A Rise in U.S. CO2 Emissions

U.S. energy related carbon dioxide emissions rose about 2% in 2013 after declining for several years, according to the U.S. Energy Information Administration (EIA).

The EIA, the analytical branch of the U.S. Department of Energy, reports that the increase is due primarily because of an increase in coal consumption in power plants last year, regaining market share from natural gas.

The figures are not final, but initial analysis leads the EIA to report the increase in CO2 emissions, underlining the need for vigilance in improving energy efficiency.

The general trend over the last decade is still downward, with U.S. CO2 emissions in 2013 slightly more than 10% below 2005 levels, which is a significant contribution towards the goal of a 17% reduction in emissions from the 2005 level by 2020 adopted by the current U.S. Government..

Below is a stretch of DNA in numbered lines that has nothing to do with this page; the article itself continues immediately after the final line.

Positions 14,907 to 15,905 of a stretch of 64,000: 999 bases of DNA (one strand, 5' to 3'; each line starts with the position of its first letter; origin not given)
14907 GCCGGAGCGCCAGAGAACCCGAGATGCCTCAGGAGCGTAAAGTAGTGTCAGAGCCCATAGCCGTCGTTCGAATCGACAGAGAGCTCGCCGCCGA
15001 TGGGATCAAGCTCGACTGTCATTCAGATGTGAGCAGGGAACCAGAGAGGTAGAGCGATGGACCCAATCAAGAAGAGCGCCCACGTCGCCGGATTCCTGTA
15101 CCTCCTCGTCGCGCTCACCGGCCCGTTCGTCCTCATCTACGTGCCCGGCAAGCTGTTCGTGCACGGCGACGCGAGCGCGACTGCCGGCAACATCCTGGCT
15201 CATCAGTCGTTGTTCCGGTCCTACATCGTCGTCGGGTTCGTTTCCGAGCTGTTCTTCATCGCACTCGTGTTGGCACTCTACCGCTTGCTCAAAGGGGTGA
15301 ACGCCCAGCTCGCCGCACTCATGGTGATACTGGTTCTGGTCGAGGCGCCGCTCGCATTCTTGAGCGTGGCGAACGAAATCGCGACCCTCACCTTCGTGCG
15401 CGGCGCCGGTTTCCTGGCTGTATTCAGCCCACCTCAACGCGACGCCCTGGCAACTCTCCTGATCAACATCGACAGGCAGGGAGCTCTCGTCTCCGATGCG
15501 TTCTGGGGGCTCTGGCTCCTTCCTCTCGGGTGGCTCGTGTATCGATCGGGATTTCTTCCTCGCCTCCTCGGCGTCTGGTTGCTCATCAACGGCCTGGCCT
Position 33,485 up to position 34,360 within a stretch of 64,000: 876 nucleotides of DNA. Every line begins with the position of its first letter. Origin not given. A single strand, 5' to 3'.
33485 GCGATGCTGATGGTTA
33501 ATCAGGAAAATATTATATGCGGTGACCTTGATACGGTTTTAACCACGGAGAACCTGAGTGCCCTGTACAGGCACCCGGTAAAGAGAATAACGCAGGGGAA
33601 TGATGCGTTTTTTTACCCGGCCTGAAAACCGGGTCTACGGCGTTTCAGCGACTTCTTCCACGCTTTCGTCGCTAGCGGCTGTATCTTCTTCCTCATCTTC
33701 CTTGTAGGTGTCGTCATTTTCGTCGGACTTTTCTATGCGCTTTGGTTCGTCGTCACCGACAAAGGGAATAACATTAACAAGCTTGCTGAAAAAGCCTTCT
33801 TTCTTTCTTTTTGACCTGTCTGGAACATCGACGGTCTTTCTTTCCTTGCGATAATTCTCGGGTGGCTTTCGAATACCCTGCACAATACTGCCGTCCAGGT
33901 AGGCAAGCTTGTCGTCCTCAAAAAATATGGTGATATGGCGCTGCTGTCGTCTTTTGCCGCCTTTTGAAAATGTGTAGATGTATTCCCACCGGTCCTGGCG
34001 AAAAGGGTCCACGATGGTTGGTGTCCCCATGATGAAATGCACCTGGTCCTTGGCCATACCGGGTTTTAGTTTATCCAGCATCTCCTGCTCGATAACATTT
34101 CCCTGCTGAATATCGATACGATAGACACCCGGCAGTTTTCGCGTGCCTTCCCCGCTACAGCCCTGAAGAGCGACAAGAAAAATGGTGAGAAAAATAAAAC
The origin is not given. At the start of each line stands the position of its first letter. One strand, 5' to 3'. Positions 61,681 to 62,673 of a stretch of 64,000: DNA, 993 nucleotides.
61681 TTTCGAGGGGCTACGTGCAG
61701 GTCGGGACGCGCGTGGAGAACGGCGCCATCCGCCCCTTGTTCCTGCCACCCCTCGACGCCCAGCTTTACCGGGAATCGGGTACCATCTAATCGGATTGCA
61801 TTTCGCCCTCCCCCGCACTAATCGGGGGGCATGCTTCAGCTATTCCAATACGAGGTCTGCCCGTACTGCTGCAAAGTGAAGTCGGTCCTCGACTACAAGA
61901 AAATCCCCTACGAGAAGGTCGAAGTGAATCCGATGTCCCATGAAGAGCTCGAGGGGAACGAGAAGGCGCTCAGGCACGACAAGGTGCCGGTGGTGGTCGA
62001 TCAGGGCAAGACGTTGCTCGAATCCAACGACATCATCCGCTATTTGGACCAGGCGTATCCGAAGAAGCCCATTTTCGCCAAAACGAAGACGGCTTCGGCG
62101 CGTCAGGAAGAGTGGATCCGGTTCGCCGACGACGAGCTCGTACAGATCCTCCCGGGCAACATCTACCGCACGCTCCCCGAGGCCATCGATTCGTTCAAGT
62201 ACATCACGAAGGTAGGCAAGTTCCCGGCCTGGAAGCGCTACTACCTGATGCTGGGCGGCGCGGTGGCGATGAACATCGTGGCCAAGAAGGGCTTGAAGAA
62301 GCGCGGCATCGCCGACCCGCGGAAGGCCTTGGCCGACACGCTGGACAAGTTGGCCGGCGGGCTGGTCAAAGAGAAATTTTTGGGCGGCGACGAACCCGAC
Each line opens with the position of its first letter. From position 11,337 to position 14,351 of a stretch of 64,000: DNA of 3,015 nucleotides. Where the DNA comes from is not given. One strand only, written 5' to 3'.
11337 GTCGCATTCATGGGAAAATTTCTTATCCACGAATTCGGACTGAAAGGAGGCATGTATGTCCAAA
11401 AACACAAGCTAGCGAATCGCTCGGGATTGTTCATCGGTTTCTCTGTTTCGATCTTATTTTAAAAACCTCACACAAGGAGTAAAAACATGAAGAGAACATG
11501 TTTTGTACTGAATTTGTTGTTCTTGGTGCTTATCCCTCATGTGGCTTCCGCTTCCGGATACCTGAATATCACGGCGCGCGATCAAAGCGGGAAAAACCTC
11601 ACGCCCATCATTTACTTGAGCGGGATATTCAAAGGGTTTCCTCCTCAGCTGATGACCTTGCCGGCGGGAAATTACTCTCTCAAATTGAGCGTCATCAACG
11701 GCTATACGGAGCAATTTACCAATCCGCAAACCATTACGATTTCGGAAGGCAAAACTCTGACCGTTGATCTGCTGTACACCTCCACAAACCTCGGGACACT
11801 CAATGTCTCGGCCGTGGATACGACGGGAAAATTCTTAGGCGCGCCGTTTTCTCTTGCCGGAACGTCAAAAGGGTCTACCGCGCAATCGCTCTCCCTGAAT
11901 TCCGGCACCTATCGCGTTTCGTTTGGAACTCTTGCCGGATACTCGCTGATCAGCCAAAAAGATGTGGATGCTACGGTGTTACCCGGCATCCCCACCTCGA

CO2 emissions from energy activities declined four out of six years since their 2007 peak, and were historically low (12% below the 2005 level) in 2012.

From 2005 to 2013, the key energy-economic drivers of a changing U.S. energy landscape included amongst others:

  • Continuously improving energy efficiency across the economy, including buildings and transportation
  • High energy prices over the past four years, with the exception of natural gas, since about 2010
  • Power sector decarbonization since 2010, as natural gas and renewables displaced coal

This increase in emissions proves that to combat climate change, energy saving and efficiency still needs to be on the top of the agenda for national and state governments.

Picture of St Clair coal fired power plant, Michigan, Cgord at the English language Wikipedia [GFDL], via Wikimedia Commons

Tuesday 14th January 2014

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